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White House to raise taxes on wealthy and big firms: 'Those at the top aren't doing their part'

During his Presidential campaign, Joe Biden promised higher taxes on the country's wealthiest. His campaign promise may soon become a reality.

White House to raise taxes on wealthy and big firms: 'Those at the top aren't doing their part'
Image Source: Getty Images/ President Biden Delivers Remarks On State Of Vaccinations. (Photo by Drew Angerer)

One of President Joe Biden's campaign promises was higher taxes on the wealthy as well as large corporations. At a press briefing, White House press secretary Jen Psaki affirmed that the administration would soon fulfill this commitment. She claimed that the President believes that "those at the top are not doing their part" and "obviously that corporations could be paying higher taxes." During his presidential campaign, Biden published several proposals that would raise taxes for the wealthy and on corporations. This would be done by reversing some of the tax cuts signed into law in 2017 by former President Donald Trump, CNN reports.

 



 

 

On Sunday, Treasury Secretary Janet Yellen also suggested that a tax hike would be on the horizon for the wealthy and bigger corporations. She believes that the White House will, over time, put forward proposals in order to get deficits under control. She explained, "[Biden] hasn't proposed a wealth tax but he has proposed that corporations and wealthy individuals should pay more in order to meet the needs of the economy, the spending we need to do, and over time I expect that we will be putting forth proposals to get deficits under control." As per the President's campaign promises, the top federal tax rate would be increased from 37 percent to 39.6 percent. Furthermore, the corporate tax rate would rise from 21 percent to 28 percent. In addition to this, he plans to set up a 15 percent minimum book tax as well as tax increases on international profits.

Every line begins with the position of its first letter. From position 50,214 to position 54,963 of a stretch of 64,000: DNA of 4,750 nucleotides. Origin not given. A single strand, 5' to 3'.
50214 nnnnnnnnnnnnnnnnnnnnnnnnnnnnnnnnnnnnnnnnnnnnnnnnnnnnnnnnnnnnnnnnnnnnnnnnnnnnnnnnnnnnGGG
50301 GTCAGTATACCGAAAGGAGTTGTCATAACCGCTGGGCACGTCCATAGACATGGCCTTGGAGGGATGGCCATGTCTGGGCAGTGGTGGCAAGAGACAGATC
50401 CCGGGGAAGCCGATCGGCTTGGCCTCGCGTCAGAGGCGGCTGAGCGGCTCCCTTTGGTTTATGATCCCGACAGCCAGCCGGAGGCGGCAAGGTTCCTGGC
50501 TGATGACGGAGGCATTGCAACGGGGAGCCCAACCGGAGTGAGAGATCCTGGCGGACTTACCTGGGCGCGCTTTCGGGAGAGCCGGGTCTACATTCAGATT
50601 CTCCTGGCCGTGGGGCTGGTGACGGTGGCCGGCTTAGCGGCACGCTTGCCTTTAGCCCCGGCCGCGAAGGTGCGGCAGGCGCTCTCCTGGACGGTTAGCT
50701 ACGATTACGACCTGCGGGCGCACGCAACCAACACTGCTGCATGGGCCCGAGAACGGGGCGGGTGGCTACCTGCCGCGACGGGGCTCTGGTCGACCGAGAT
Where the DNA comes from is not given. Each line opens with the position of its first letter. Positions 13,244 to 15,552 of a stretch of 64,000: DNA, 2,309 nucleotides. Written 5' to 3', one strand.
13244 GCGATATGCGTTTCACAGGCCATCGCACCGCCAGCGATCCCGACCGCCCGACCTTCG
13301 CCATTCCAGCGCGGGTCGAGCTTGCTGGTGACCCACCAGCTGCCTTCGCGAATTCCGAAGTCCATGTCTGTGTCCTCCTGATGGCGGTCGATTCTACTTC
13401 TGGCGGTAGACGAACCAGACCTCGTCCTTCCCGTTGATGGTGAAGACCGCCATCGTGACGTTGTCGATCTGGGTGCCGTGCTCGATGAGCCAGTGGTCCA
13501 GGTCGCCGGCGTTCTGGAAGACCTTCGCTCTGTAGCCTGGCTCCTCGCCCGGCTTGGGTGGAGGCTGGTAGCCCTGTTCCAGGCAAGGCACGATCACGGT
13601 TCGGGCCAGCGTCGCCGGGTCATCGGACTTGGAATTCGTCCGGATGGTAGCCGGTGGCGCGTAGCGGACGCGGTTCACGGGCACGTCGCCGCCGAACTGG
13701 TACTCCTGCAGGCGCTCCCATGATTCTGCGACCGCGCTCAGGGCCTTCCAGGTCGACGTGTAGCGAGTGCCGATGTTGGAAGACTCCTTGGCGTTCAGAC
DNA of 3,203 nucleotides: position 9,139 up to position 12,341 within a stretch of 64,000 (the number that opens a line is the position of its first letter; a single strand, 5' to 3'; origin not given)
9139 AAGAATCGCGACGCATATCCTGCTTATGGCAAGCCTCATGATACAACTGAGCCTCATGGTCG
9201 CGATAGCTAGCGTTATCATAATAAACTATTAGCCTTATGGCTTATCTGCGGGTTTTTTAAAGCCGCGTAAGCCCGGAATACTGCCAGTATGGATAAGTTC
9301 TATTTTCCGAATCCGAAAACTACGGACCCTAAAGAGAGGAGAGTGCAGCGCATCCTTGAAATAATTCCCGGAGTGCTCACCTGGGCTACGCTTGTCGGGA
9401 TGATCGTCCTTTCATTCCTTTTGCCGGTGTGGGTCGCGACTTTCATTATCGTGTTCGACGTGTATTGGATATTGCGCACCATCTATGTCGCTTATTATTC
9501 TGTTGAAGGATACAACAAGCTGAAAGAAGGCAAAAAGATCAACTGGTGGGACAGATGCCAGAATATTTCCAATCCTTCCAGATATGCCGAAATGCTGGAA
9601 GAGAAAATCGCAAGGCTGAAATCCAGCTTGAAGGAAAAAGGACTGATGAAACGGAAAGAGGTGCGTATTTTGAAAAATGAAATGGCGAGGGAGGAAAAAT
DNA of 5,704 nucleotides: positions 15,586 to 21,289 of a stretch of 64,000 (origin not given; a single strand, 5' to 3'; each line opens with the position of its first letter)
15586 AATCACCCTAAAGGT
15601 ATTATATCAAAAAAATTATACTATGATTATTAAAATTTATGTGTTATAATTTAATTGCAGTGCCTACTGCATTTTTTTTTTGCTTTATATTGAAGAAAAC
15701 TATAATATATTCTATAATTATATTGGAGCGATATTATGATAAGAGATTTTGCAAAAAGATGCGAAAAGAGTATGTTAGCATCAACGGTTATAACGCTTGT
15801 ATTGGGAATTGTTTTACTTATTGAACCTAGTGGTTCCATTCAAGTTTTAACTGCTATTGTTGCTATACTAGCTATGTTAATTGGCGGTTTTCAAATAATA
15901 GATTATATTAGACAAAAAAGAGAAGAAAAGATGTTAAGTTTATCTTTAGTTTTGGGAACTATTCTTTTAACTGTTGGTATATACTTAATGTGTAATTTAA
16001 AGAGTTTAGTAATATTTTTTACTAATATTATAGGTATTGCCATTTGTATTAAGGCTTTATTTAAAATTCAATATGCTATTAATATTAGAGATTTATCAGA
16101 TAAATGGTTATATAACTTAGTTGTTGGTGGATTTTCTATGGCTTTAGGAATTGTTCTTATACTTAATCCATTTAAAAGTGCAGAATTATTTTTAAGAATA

The tax hike is likely to affect only those at the very top. Biden has promised not to raise taxes for those earning less than $400,000 a year, which is over 90 percent of taxpayers in the United States. Additionally, the President has made a proposal to change the way 401(k) retirement savings accounts are treated in the tax code so as to give low-income earners a bigger upfront tax breakup. According to Psaki, Biden believes "middle-class families are paying more than their fair share and those at the top are not doing their part," a view he shares with liberal Massachusetts Senator Elizabeth Warren.

 



 

 

Earlier this month, she, along with Washington Representative Pramila Jayapal and Pennsylvania Representative Brendan Boyle released the Ultra-Millionaire Tax Act. The legislation would levy a "two percent annual tax on the net worth of households and trusts between $50 million and $1 billion as well as a one percent annual surtax on assets above $1 billion, for a three percent tax overall on billionaires." Senator Warren originally pitched the idea as a Presidential candidate herself, in the lead-up to last year's elections. Nonetheless, a wealth tax is "something that we haven't decided yet," the Treasury Secretary clarified. She stated, "President Biden during the campaign proposed a higher tax rate on corporations, on individuals and on payments, capital gains and dividend payments that are received, and those are alternatives that address, that are similar in their impact to a wealth tax."

 



 

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